dressed to the Pacifia Homestead' of i
this city, wUl be interesting: "Please!
stead for six months longer. : Would
. . j . . -
sena - lor one yew. uai we nave to
economize here, for there was a big'
bail storm Jon the 20th of July that
cleaned the: crops out for a strip of
eight miles i wide ' and 100 ' miles . long;
took all the, pastures so that the cattle
had nothing to eat lor two weeks in
the worst places, and some places it .
too tne.Duuaings ana wma muis.
hope that you have no storms of that
kind in that country." The Iowa mau
is assured that the Willamette, valley
does not have such storms, neither do
we have severe f reeze-ups in the win
ter or drouths in the summer; nor do
we have severe i thunder storms. The
elements . are kind .to us here. Just
enough rain in winter to wet the ground
thoroughly sto make crops certain, and
enough sunshine in summer to ripen and
allow for the harvesting of the crops.
We have disadvantages nere, of course,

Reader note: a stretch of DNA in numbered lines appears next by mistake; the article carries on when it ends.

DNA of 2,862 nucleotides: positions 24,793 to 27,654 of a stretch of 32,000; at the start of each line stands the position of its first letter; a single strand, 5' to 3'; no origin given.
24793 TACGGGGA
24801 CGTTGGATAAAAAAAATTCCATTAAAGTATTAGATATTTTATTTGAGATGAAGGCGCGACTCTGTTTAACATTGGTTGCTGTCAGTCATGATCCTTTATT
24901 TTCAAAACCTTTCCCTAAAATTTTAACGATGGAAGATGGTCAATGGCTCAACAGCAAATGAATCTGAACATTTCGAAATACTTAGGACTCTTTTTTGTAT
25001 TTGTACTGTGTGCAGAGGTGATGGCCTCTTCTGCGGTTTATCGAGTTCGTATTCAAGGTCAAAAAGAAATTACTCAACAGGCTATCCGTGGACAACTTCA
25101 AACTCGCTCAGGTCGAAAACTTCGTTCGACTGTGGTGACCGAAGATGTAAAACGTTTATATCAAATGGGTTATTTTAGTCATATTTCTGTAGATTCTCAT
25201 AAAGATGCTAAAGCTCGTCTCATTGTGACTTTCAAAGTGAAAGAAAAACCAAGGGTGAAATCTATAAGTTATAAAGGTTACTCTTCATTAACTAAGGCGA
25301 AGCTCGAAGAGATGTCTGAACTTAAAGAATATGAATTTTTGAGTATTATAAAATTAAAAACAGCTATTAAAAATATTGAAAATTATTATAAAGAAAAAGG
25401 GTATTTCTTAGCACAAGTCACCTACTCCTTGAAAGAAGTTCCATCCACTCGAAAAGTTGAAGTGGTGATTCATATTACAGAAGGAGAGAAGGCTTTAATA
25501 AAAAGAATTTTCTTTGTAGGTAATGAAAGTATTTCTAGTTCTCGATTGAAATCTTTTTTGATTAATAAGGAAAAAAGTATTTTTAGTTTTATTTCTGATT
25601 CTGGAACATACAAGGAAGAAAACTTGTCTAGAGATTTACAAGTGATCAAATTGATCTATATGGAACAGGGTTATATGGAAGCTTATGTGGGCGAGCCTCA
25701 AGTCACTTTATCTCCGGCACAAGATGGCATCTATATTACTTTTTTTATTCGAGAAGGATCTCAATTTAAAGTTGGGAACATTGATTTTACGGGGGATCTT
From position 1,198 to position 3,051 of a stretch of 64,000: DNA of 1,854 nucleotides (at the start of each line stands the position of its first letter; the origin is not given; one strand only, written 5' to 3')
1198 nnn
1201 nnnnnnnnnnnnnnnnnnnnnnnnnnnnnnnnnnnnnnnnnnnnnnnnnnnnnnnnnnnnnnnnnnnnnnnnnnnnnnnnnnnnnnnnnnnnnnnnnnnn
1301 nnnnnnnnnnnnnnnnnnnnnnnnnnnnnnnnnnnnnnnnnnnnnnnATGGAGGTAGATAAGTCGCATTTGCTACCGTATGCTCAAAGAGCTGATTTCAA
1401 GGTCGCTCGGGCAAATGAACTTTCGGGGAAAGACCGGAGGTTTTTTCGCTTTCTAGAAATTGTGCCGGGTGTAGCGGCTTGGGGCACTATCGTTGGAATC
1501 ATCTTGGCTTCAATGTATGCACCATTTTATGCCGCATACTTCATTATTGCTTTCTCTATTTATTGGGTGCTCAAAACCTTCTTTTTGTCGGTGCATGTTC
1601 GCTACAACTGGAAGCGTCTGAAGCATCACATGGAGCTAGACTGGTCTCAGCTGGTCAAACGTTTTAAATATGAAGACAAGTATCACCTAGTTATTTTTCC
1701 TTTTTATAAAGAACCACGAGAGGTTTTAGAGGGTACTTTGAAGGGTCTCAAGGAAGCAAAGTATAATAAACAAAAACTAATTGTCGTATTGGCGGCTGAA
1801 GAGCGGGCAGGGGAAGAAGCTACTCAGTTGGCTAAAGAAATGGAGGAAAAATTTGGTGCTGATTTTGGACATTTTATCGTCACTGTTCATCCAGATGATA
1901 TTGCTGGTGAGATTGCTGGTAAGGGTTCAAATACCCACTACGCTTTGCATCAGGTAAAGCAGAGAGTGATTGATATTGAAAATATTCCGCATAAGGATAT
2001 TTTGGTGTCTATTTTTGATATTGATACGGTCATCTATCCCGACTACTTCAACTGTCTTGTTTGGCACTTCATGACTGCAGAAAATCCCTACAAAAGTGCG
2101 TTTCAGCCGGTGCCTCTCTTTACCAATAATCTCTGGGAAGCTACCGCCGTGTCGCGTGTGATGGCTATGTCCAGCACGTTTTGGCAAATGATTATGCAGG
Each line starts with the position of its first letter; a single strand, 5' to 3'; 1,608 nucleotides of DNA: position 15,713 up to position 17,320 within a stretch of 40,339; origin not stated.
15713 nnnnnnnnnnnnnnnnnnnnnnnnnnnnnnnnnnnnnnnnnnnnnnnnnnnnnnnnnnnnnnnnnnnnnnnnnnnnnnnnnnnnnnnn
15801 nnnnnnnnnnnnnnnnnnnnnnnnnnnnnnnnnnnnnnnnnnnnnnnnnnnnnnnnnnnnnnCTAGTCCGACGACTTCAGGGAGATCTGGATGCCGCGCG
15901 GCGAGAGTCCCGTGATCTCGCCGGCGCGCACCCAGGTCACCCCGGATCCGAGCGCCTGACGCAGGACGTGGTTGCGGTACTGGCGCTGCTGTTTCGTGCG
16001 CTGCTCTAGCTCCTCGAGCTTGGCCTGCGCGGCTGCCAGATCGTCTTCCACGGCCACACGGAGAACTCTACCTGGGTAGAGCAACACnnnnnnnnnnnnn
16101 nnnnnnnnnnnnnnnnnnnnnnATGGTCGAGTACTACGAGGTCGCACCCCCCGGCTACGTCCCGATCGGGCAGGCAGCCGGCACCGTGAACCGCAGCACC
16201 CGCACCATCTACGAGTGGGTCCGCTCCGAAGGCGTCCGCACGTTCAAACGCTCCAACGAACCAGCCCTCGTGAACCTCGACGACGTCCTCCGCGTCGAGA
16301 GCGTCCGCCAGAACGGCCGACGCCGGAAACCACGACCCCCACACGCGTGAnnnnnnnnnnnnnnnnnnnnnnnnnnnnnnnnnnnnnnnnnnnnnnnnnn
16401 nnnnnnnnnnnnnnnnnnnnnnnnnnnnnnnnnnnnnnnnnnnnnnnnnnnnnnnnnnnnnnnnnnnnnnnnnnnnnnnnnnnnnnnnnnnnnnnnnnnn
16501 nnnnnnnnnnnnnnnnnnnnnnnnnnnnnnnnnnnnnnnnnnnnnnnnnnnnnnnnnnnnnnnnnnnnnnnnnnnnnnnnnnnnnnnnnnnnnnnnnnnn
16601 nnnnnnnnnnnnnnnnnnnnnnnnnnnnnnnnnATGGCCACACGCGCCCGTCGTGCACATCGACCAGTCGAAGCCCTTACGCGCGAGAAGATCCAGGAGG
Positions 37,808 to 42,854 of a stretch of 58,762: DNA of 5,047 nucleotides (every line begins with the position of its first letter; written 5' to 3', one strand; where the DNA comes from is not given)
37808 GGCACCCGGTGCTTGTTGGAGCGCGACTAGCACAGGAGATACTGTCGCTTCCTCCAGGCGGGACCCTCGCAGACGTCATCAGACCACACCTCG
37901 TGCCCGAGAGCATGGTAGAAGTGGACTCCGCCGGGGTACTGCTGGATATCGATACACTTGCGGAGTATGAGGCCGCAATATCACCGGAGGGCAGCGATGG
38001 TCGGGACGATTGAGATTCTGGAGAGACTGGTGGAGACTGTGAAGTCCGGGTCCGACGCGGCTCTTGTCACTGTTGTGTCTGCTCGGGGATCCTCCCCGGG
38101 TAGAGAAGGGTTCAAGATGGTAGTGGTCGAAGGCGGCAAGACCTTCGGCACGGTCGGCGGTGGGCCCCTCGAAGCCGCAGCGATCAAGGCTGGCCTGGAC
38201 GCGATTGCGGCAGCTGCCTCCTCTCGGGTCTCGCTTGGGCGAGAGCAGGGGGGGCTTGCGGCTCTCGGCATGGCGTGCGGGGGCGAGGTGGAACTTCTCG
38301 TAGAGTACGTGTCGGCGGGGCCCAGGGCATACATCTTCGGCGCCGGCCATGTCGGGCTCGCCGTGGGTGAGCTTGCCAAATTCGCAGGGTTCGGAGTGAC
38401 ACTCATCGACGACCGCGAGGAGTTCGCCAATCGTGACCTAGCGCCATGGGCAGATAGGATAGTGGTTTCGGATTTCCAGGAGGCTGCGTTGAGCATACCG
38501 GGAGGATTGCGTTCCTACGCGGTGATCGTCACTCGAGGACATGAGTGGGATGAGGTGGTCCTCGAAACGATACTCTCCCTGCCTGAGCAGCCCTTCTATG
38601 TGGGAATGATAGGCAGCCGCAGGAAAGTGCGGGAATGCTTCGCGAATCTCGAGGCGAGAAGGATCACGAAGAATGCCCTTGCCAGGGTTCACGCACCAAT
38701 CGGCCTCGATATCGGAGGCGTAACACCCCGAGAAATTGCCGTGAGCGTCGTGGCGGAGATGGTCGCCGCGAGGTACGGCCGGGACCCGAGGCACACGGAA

but we also have so many advantages,
as compared with less favored local
ities, that we are apt to consider them
as. a matter of course, and neglect to
be-thankful-for them.
. H. E.- Bickers, former superintendent
of the Reform -Sshool, yesterday for
mally turned the care of the institution
over to N. H. Looney, the new super
intendent, and departed on the after
noon, train, for Pendleton, where he is
eondueting a hotel. .1
Mrs. George : J. Pearee' and family
returned last night from Portland,
where they spent a week visiting rela?
fives. , ....
HERRAN At tie jfamily home. Salem,
Oregon Sunday, .'December 27,. 1903,
to Mr. and Mrs. Frank Her ran.
The little strangjsr comes as a Christ
mas present to the Herran home and
Frank says he is, just about right and
weighs eleven pounds.
of the bride 's parents, in West Stay
ton, Oregon, Sunday, poeember ? 27,
1903," at 11 o'clock a. m., Miss Myrtle
Van Nuys - to Mr. George Howard. -":
. ' The bride is the daughter of, Mr. and
Mrs. R. W; Van Nnys, of West Staytsn,
and. the . groom' is a prosperous young
farmer in the neighborhood of Stayton.
The wedding was a . very quiet affair,
being attended by only, the immediate
relatives of the contracting parties.